Trump wanted to 'join Capitol riots and tried to grab presidential limo steering wheel' to get there

Tuesday's explosive testimony raises the big question of whether Donald Trump could now be charged with a crime - Correspondent Robert Moore reports

Donald Trump demanded to join the march on the Capitol himself and tried to grab the steering wheel of his Secret Service limousine in a failed bid to direct it there, a key witness has told the committee looking into the January 6 riot.

Ex-aide Cassidy Hutchinson also testified that the former president knew supporters had weapons when he urged them to storm the Capitol to overturn the 2020 election, which he lost to his Democratic opponent Joe Biden but claimed was rigged.

It was claimed that he was aware members of a crowd outside security metal detectors at his rally near the White House were armed, but told his security apparatus be removed so they could get closer.

Ms Hutchinson went on to say that she was close enough to the former Republican president to hear him demand that attendees not be screened so that they could fill the crowd and make it look as large as possible.

“I don’t f****** care that they have weapons.” “They’re not here to hurt me. Take the f****** mags [metal detectors] away. Let my people in. They can march to the Capitol from here,” Ms Hutchinson testified.

Watch Robert Moore's report from Washington DC on January 6 in full

Ms Hutchinson, 25, alleged Mr Trump became so irate at being driven back to the White House after his speech that he tried to grab the steering wheel of the presidential limousine - known as 'The Beast' - away from a Secret Service agent who was driving.

"'I'm the effing president. Take me up to the Capitol now,'" Ms Hutchinson quoted him as saying.

He then lunged at the chief of his security detail, it was claimed.

The revelations formed part of extraordinary testimony from the former aide to Mr Trump and his chief of staff, Mark Meadows, who was relatively unknown before Tuesday's session.

Committee chairman Bennie Thompson and Vice Chair Liz Cheney. Credit: AP

At least nine people who were at the riot died during and after the rioting, including a woman who was shot and killed by police.

The House of Representatives panel accuses Mr Trump of an attempted coup.

Liz Cheney, the Republican vice-chair of the January 6 committee, led questioning of Ms Hutchinson, who claimed that Mr Trump and his senior staff knew the potential for violence.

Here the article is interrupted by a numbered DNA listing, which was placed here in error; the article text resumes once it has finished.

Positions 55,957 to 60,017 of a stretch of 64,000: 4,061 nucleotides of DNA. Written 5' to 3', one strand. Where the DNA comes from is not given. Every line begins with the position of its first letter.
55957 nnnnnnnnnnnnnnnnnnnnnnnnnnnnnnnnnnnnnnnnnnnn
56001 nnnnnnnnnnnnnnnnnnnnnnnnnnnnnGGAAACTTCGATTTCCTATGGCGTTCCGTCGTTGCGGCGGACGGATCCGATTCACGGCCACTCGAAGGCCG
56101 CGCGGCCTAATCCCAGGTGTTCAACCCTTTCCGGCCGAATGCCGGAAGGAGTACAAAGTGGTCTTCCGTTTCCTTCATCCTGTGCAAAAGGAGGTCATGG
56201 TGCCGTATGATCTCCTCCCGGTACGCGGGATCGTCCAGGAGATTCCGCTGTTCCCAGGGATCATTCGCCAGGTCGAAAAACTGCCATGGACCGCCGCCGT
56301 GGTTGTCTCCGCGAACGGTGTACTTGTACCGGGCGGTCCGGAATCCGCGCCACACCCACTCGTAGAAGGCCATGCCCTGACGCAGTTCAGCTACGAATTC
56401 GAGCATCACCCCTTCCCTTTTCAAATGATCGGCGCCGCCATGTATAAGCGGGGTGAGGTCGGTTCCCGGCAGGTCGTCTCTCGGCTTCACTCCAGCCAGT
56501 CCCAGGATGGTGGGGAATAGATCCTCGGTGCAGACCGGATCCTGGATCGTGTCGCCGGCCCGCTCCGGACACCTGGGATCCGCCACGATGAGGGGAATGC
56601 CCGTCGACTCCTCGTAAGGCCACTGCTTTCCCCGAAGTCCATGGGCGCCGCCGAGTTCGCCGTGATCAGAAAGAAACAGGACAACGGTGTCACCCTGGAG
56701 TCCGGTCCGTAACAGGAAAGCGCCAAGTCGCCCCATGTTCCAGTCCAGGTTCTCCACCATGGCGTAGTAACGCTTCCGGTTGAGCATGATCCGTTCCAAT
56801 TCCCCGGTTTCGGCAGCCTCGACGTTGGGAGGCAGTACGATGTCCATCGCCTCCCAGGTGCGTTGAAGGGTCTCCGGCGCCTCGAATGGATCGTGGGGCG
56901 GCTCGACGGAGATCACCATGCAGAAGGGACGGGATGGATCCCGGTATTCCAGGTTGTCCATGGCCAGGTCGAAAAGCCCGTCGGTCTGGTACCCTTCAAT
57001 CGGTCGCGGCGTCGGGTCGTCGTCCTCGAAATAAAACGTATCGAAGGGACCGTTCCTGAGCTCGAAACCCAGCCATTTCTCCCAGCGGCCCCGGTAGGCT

What else we learnt from the sixth January 6 hearing:

  • Rudy Giuliani, an adviser to Trump, allegedly said about January 6: "'We're going to the Capitol, it's going to be great. The president's going to be there; he's going to look powerful.'"

  • Ex-vice president Mike Pence, came within 40ft of the mob, members of which were chanting that he should be hanged.

  • Mr Meadows allegedly said that Mr Trump “thinks Mike deserves it,” as the former president had criticised Mr Pence for not objecting to the Democrat victory.

  • When attorney general William Barr dismissed the president's election fraud claims in a 2020 interview, Mr Trump allegedly threw his lunch across the room, smashing a plate and splattering ketchup onto the walls.

  • In the days before the attack, Ms Hutchinson said that she was “scared, and nervous for what could happen” after conversations with Mr Trump's lawyer Rudy Giuliani and others.

Ms Hutchinson is among a host of former White House staffers to co-operate with the congressional probe into the January 6 riots - but the first to provide live testimony around the events.

The panel has held five hearings so far, mostly laying out Mr Trump’s post-election campaigning to various government institutions in the weeks leading up to the January 6 joint session of Congress. The committee has used the hearings to detail the pressure from Mr Trump and his allies on Mr Pence, on the states that were certifying Mr Biden’s win, and on the Justice Department.

It will continue its work with at least two more public hearings next month.

Want a quick and expert briefing on the biggest news stories? Listen to our latest podcasts to find out What You Need To Know